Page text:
Imagine this scenario:
You grab your purse and head to the nearest Michaels. You’ve run out of adhesive and can’t scrapbook another layout until you restock.
But when you arrive, you notice the end cap of new Heidi Swapp products. Then you remember how you’ve wanted to try art journaling.
You also recall that you still haven’t picked out an album for that personal history project you (finally) want to begin.
Before you know it, your basket is heavy and you’re fired up to get creating. Fortunately you have some coupons that take the sting out of what was supposed to be a $6 purchase.
And when you get home, what’s the first thing you use? The adhesive.
Does this sound familiar?
It sure does to me. Even though I recognize that stores employ psychologists so that I will spend more, I do it anyway.
It happens online too. Even been to Amazon.com? Their magic algorithms love to recommend items they know you “want”—and it totally works.
Fortunately you can outsmart your primitive urges so that every purchase makes sense and feels right.
It’s not necessarily about buying less though, but about aligning your spending with your creating. Here’s how to start:
1. Let go of past regrets and guilt about spending. The money you’ve released is gone. It’s OK. Every day presents a new opportunity to make a smarter spending decision.
To move forward, you must give yourself permission to let go of this regret and guilt. Shame about these past choices can get in they way of your best creative motivation, leaving you stuck and frustrated.
2. Identify what really works best for your hobby. You’ll often hear to buy what you love and will use, but it can feel difficult to identify those items. You can back into this revelation by looking first for what you don’t use.
Look for past purchases that have gone untouched or under-utilized. Then instead of looking at these items as markers of poor choices, you can embrace them as valuable pieces of information about what actually works best for you.
3. Develop a stronger sense of your priorities. Less-than-smart spending is often on items that don’t have a clear purpose or function in your hobby. To avoid purchasing “just because”, you can make more informed decisions by knowing what you’ll be working on.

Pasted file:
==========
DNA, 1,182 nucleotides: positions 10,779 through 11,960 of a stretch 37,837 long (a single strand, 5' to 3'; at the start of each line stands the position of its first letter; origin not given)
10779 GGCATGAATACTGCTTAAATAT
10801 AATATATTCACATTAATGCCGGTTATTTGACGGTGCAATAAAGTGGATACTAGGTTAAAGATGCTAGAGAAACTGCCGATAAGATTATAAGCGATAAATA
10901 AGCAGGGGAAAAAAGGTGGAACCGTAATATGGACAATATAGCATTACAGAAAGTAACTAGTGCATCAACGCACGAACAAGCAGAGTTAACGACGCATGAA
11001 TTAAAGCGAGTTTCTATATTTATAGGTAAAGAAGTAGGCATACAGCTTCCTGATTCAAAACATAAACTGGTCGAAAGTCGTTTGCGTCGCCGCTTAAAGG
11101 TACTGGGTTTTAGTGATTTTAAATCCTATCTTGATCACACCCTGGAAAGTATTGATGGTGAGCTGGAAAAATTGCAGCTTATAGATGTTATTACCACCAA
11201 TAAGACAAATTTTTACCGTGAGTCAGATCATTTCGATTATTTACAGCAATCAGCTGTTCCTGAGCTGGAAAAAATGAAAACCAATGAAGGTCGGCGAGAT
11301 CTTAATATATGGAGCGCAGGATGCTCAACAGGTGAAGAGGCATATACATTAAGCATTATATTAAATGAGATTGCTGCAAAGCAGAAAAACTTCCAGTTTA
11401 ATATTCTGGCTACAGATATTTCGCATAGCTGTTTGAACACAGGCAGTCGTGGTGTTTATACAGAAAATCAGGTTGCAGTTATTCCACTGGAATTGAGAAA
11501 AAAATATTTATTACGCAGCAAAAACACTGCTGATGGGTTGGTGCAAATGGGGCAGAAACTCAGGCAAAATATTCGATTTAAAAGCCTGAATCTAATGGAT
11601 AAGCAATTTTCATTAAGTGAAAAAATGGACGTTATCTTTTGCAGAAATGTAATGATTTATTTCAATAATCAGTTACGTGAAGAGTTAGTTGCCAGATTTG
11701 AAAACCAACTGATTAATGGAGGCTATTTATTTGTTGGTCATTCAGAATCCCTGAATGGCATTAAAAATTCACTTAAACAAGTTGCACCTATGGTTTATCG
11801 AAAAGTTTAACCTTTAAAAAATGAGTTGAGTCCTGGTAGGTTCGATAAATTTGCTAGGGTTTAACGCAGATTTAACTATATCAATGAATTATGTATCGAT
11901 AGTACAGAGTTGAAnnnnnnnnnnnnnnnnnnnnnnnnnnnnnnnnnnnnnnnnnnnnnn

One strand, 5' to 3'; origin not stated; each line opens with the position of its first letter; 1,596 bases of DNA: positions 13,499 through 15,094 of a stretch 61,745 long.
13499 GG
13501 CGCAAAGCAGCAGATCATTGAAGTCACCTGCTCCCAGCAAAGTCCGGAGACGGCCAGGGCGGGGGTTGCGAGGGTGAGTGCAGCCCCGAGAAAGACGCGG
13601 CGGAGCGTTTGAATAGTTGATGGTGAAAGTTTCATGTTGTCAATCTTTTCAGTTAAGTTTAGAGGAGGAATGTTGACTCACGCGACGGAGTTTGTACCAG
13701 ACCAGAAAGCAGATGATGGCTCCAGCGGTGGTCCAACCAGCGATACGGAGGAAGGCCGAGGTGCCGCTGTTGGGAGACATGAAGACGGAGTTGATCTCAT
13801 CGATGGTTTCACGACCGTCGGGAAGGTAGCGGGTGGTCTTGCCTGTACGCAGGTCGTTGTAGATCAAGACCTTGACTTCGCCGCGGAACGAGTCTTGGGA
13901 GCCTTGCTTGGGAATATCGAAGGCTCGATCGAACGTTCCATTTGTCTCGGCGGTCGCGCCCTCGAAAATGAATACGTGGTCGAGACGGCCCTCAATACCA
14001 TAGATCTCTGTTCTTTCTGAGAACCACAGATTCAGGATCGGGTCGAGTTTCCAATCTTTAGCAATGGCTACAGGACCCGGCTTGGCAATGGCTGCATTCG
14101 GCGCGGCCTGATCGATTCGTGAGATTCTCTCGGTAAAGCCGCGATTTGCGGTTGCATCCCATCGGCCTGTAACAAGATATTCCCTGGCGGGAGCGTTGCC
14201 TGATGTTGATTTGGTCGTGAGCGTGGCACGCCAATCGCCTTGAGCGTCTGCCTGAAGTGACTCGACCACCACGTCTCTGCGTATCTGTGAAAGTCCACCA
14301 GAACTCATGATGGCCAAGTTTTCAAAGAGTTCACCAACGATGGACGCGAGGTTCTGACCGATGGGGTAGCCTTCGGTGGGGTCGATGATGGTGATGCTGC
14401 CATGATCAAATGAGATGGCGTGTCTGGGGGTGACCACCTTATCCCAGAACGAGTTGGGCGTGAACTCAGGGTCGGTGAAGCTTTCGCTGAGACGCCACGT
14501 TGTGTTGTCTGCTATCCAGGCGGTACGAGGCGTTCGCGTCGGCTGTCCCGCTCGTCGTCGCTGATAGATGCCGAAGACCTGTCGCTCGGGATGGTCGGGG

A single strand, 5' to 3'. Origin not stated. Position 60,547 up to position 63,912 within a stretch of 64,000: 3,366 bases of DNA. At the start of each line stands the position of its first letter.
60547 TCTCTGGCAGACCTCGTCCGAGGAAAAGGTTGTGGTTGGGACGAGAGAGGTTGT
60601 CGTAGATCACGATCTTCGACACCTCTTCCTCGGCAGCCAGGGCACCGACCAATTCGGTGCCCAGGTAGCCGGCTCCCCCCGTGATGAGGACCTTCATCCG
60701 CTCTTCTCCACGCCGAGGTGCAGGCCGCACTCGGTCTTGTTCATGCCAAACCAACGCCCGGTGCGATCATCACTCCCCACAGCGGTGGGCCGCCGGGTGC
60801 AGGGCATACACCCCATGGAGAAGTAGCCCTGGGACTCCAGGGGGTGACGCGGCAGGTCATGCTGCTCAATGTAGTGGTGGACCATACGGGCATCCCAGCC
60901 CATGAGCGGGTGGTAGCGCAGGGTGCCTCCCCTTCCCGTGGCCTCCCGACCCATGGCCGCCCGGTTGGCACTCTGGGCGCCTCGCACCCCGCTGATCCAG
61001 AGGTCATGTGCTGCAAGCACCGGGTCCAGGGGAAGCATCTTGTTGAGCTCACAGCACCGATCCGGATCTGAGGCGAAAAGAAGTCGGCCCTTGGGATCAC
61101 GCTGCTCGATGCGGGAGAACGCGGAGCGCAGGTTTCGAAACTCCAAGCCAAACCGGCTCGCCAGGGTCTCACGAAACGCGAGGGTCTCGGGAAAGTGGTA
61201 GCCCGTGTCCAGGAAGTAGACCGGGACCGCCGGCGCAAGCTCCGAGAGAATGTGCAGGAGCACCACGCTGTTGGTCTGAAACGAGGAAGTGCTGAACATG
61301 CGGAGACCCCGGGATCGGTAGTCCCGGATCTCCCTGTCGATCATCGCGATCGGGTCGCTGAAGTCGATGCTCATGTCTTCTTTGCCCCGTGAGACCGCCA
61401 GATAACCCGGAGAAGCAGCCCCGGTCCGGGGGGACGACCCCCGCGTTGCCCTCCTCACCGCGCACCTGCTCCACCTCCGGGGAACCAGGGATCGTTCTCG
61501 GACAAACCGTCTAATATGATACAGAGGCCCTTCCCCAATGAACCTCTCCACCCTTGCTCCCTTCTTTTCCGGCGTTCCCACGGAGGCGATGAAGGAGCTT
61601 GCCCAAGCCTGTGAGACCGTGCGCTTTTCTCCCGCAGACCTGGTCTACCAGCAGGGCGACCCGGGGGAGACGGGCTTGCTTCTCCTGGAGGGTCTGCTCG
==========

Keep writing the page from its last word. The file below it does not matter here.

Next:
You don’t need to be super specific, but instead identify which formats currently fill you up and fit your lifestyle. How will your time be divided between traditional layouts, digital pages, full album projects, pocket pages, or mini books?
If there’s a format you’re not using, then why are you still buying more supplies for it?
4. Create a supply list for the upcoming season. When you have a sense of how you’re telling stories these days, you can use that information to make more intentional spending choices. This begins with a general list of supplies that might work well for you.
For example, if you’re consistently working only on pocket pages, you might find a kit subscription helpful. However, if those 3×4 cards are just piling up because you only make layouts, your purchases may need to focus on white cardstock and adhesive.
5. Start a small slush fund for impulse purchases. Intentional spending doesn’t mean never picking up a great deal or grabbing something just because it excites you. It’s OK to buy because you want it and it feels good.
However, when the majority of your decisions are guided by needs, you can spend a little on your wants without regret. The best way to handle this is with a small reserve (like an envelope in your purse) that’s just for extras.
Did you notice how I didn’t recommend setting a budget? When you have a clear idea of what your hobby looks like when it’s purposeful, staying within your means won’t be a big deal. In fact, you’ll probably even have money left over!
Late last month I realized that I’m not overly fond of “Mega Flake”, a foil product in various mixes of colors. I used it to make one birthday card. It required that I put a glue on a stamp, stamp the glue off onto a blank card and then sprinkle the foil pieces all over the card. Made sure the loose pieces were sticking to the glue and then used the “scrunchy” , a wide mesh of thin plastic, to rub the extra off. I’ll admit it looked nice when I was done but……
That foil flies all OVER THE PLACE. I was wearing it, not only on my clothes but also on my skin. My craft mat STILL has little pieces of colorful foil bits.
So I won’t be using that product again. I may be a clutter bug but I don’t appreciate gluey messes.
Now I have to decide whether I’m going to give the jars (I have at least 6 jars, all different mixes) to our local thrift store or somehow advertise locally or just throw them out (empty them into the trash and then reuse the jars.)